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Real Estate Trends Newsletter -- A weekly news update for mortgage professionals
 

Dave Hershman
The Hershman Group
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Centreville, Va 20122
dave1@hershmangroup.com
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February 6, 2018
ECONOMIC COMMENTARY
Jobs Numbers Released Post Fed

And so, the Double Feature played out this week. First, we had a decision by the Federal Reserve Board not to raise the benchmark short-term rate at the present time. The markets were expecting this because the Fed had raised rates in December. However, all eyes were on the Fed statement and certainly this statement held out the possibility that they could raise short-term rates at their next meeting in March.

What data will the Fed be looking at in order to make a decision? Actually, the first report was released just two days later. Last week's jobs report indicated that the economy had added 200,000 jobs in January. The number of jobs added for the previous month was revised upward as well. The unemployment rate came in at 4.1%, which was unchanged. Finally, the focus was upon the wage data, which showed that wages were up 0.3% month-to-month and 2.9% year-to year. The yearly wage increase was higher than expectations. 

Why is the wage data important? With the economy humming and the stock market soaring, the Fed is now most concerned with the threat of inflation. And certainly, any increase in the growth of wages is a big component of inflation. The Fed will get to see another jobs report, as well as a revision of the first estimate of growth for the fourth quarter, before they meet again in March. If the numbers are strong, we could see another hike in short-term rates.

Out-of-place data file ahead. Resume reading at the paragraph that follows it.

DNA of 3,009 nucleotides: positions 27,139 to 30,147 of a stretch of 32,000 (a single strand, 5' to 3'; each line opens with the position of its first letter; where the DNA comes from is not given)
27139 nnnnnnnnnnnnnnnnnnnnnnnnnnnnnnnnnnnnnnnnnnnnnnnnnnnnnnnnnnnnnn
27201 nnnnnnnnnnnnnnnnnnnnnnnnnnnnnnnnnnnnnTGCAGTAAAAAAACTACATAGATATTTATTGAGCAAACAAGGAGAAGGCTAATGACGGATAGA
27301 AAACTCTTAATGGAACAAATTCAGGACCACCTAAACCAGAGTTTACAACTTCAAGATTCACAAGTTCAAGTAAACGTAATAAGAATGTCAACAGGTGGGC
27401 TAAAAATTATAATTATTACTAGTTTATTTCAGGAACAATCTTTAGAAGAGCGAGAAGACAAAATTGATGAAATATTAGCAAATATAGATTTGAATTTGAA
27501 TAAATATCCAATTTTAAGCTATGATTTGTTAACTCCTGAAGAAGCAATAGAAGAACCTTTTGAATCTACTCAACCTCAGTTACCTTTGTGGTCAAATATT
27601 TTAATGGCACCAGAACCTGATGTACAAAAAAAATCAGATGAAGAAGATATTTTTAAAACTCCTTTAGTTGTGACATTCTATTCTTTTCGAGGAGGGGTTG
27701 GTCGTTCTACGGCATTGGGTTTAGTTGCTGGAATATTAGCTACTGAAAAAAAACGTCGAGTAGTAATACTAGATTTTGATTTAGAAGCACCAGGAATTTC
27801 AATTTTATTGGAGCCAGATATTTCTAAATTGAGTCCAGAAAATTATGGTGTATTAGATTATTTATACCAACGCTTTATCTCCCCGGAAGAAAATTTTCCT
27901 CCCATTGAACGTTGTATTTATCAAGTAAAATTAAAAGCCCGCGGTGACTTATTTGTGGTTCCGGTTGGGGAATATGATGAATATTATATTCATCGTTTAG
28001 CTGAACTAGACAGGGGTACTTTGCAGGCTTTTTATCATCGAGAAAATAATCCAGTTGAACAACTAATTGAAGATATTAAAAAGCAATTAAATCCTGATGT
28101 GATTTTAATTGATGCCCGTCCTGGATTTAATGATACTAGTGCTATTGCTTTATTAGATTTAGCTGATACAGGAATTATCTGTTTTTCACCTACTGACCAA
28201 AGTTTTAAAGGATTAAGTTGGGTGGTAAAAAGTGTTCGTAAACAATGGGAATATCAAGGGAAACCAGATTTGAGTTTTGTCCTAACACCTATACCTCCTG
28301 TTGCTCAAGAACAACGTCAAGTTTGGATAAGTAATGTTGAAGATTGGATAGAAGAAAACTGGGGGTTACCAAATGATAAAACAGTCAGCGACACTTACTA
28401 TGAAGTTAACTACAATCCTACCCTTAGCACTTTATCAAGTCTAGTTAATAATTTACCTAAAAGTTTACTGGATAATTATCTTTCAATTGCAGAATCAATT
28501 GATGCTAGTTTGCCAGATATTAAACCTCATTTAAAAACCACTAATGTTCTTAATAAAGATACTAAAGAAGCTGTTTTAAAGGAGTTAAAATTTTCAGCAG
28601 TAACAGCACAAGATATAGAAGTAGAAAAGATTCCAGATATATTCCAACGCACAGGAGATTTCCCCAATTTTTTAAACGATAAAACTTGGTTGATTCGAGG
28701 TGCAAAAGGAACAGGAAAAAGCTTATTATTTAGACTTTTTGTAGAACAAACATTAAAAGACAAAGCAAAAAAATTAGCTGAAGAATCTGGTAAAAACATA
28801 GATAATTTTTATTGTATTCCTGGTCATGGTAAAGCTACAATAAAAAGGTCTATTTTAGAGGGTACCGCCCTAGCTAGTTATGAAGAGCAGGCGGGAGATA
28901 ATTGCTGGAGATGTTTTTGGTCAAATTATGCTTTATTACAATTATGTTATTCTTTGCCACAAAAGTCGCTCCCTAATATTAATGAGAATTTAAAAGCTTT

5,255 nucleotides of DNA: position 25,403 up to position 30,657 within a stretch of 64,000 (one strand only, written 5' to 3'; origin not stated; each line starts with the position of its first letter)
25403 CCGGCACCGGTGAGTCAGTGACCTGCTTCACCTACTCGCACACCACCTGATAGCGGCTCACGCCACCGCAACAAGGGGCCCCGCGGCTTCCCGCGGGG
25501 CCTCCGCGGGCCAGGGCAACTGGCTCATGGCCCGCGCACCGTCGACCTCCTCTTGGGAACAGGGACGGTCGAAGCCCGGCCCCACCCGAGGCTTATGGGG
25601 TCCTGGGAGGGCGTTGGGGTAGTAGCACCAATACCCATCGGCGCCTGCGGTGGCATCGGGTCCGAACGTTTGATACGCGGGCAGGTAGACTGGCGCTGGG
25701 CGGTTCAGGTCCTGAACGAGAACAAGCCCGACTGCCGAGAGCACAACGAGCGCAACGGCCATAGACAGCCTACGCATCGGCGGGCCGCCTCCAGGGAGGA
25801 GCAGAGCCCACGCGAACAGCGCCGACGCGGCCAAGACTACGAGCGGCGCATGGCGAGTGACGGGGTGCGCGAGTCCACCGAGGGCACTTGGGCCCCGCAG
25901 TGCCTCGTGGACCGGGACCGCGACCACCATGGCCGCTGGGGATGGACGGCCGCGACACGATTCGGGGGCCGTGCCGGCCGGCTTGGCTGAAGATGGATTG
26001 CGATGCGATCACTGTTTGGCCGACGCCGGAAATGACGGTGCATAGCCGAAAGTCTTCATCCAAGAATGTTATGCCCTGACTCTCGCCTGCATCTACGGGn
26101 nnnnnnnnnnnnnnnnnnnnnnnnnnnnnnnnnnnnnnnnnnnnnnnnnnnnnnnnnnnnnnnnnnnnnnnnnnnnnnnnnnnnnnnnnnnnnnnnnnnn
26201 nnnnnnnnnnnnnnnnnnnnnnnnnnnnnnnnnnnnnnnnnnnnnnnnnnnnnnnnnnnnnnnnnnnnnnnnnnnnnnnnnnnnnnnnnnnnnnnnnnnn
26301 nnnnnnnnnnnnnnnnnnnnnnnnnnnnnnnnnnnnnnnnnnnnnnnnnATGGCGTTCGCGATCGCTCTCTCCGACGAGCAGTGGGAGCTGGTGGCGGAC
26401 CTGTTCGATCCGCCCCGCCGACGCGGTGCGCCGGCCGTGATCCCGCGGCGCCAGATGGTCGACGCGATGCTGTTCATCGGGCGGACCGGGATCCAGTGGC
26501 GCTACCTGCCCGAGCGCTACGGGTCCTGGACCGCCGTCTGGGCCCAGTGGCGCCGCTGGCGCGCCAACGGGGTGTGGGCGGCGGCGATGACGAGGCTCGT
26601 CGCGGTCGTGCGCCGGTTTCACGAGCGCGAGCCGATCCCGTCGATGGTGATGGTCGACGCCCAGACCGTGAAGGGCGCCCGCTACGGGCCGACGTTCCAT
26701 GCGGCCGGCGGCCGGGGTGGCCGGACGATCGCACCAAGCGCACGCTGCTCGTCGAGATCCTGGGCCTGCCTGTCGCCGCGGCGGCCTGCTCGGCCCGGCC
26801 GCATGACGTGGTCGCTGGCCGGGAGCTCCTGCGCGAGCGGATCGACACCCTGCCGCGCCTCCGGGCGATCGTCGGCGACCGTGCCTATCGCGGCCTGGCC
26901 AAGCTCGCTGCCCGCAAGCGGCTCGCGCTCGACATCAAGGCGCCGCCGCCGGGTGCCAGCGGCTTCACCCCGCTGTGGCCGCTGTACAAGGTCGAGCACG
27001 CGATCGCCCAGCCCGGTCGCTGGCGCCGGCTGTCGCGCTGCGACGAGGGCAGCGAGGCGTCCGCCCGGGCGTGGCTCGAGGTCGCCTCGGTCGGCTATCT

REAL ESTATE NEWS
 When touring open houses, watch for signs of larger issues with the property. Jenna Dougherty and Greta Eoff of the DeMasi Group at Keller Williams Realty in Davis, Calif., shared items that should raise alarms for potential buyers.
  • Overpowering scent. Don't be too heavy-handed with scented candles or other fragrances, it could be a signal to buyers that you are trying to cover up the source of more serious odors, such as a musty smell from mold, pets, or something else.
  • Poor tiling. If there are gaps in the tiles or if the tiles are slightly uneven, it may indicate a poor DIY remodeling project that doesn’t meet professional standards.
  • Major cracks. Most homes have a few hairline cracks, but watch out for large cracks. Check for doors and windows that stick or cracks above window frames, which may indicate a larger foundation issue.
  • Mold. Open the cabinets around bathroom and kitchen sinks and look around the drains for any mold. Even small black or gray spots may indicate a more serious issue. Mold can signal water damage or improper ventilation in the home. Source: realtor.com®

 Despite the impact on homebuyers of the tax reforms, economists are confident it will benefit the housing market. That’s because they predict that the positive impact for businesses will mean a boost for the economy and for jobs, handing the housing market new entrants and confident consumers. “We expect that tax reform will boost GDP growth to 2.6% in 2018, and this added economic activity will also bode well for housing, although there will be some transition effects in high-tax jurisdictions,” said NAHB Chief Economist Robert Dietz. “Ongoing job creation, expected wage increases and tight existing home inventory will also boost the housing market in the year ahead.” Not that it will be an easy time ahead for builders with shortages of labor and lots still challenging their ability to meet demand. The panel at a NAMB conference forecast that there will be 1.21 million housing starts with production up 2.7% year-over-year to 1.25 million units. Single-family starts will gain 5% this year and in 2019 to 893,000 and 940,000 respectively. Multifamily starts will decline 1.6% to 354,000 this year (from 360,000 projected for 2017). “Rates on home loans are expected to rise from 4 percent to 4.5 percent by the end of year,” said David Berson, senior vice president and chief economist at Nationwide Insurance “However, housing demand remains strong and wages are solid, and this will more than offset the negative effects from rising rates.” Source: The NAMB

 
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